By college, Willow cuts her hair even shorter, and begins to wear long skirts and high shoes, which make her appear significantly taller and more confident than in her shy, wallflower years in high school. However, in "Restless", it is revealed through a dream that Willow feels she is only hiding her true geeky nature, with Buffy and Riley describing her normal clothes as a "costume." She finds herself back in a high school classroom, where Buffy rips off her "costume", leaving her dressed in her "softer side of Sears" outfit from "Welcome to the Hellmouth", shortly before being attacked by the Primitive. In "The Body", Willow focuses her grief over the death of Buffy's mother Joyce Summers on what clothes to wear while visiting Buffy at the hospital. She describes her clothes as having "stupid things on them" and asks why she can't dress "like a grown-up." Joss Whedon stated that this was based on his own irrational obsession over what tie to wear to a funeral.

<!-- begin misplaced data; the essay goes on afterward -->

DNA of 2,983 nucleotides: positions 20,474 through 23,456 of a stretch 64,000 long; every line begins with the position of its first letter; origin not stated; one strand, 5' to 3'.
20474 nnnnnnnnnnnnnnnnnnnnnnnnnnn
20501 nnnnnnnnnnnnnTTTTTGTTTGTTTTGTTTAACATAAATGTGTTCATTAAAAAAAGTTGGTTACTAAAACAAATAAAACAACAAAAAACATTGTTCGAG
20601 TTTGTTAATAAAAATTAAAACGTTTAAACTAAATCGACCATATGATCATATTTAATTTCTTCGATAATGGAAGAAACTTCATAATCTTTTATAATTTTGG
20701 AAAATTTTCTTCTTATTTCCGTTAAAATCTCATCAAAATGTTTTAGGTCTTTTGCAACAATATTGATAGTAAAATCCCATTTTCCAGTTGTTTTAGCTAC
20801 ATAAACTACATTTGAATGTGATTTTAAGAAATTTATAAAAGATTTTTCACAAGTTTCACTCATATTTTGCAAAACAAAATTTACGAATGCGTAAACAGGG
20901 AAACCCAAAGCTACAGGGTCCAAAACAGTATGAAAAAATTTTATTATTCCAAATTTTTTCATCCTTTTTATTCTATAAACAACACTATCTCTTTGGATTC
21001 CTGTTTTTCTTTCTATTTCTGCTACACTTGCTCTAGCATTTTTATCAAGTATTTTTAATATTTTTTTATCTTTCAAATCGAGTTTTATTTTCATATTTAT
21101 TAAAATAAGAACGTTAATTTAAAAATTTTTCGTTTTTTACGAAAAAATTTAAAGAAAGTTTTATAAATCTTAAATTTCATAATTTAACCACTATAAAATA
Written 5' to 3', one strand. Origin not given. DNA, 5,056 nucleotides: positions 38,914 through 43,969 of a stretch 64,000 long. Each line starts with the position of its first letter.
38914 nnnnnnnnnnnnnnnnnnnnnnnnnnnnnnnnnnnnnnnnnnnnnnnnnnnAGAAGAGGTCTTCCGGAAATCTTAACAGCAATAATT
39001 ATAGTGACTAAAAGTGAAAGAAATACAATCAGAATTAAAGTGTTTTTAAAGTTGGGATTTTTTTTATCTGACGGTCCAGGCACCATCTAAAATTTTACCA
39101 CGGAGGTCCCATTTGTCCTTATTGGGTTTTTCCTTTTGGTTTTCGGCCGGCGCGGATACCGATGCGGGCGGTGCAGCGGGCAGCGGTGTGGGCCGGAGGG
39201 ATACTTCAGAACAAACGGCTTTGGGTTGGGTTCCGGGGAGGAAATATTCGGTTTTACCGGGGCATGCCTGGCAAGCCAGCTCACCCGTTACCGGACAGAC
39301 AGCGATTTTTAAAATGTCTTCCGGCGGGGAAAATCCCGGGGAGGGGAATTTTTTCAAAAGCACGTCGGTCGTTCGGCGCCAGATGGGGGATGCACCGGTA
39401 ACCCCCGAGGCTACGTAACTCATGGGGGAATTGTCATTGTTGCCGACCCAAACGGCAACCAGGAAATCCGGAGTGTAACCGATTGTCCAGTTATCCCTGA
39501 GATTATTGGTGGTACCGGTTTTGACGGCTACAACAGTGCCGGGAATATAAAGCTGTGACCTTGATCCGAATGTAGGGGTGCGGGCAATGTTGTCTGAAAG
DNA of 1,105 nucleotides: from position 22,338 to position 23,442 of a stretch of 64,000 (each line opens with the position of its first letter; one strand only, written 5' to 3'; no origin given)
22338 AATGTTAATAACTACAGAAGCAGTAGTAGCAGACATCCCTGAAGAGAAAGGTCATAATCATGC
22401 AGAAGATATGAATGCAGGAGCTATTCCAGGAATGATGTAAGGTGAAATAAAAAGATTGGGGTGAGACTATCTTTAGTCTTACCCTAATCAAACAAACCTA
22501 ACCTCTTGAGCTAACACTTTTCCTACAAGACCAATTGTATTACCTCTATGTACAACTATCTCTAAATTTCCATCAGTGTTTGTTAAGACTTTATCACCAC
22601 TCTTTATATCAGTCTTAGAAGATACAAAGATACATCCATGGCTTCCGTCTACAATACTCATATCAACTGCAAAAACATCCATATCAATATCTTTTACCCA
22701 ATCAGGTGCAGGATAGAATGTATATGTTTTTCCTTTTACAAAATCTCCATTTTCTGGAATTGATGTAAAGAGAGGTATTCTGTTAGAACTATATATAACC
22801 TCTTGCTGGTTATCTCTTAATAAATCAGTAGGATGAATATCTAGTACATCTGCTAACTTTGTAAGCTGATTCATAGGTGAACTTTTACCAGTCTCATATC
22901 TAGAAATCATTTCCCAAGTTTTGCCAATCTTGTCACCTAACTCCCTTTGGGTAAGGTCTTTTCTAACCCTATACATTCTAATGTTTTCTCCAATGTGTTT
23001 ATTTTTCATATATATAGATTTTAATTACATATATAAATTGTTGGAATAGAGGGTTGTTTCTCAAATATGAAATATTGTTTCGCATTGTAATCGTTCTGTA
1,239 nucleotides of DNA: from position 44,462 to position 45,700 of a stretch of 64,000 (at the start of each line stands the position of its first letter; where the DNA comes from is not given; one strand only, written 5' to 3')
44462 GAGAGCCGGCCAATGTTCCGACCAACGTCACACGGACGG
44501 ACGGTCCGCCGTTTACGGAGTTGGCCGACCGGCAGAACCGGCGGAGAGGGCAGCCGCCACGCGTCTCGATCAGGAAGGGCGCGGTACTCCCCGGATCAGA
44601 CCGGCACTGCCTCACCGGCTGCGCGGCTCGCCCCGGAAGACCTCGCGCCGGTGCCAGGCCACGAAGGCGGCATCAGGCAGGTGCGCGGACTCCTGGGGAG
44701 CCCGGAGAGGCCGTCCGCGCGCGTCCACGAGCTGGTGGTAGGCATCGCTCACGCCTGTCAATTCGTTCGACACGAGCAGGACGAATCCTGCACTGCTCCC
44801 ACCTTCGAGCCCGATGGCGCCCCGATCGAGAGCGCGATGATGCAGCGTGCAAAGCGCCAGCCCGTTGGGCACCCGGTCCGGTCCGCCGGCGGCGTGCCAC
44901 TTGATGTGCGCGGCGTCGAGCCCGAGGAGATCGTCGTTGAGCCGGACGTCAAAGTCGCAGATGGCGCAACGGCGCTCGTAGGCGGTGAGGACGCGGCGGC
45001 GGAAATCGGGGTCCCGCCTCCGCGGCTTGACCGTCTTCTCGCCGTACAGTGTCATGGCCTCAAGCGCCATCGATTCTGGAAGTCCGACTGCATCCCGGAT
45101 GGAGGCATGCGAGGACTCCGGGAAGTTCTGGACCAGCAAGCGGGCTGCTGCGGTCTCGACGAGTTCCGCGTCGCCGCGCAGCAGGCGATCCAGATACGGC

When Willow is consumed by black magic in the closing episodes of Season Six, she inadvertently takes on a goth look. Dark Willow, as Andrew Wells refers to her in "Storyteller", can be identified by her black hair, black eyes, and numerous veins over her face. Xander described Dark Willow's appearance as the "makeover of the damned", but later assured her that he loved "scary, veiny Willow" just as much as "crayon breaky Willow." Willow's hair and eyes revert to their natural colour following Xander's heroic speech in "Grave", but she sometimes resumes this appearance when her powers are pushed to their limits, such as battling the Crimslaw demon in "Selfless", or Amy in "The Long Way Home."
In Season Seven, Willow's hair has grown slightly longer and she dresses more maturely. While performing the spell to activate the potential Slayers in "Chosen", her hair briefly turns white, contrasting the benevolent intent behind this spell against the black magic performed by Dark Willow.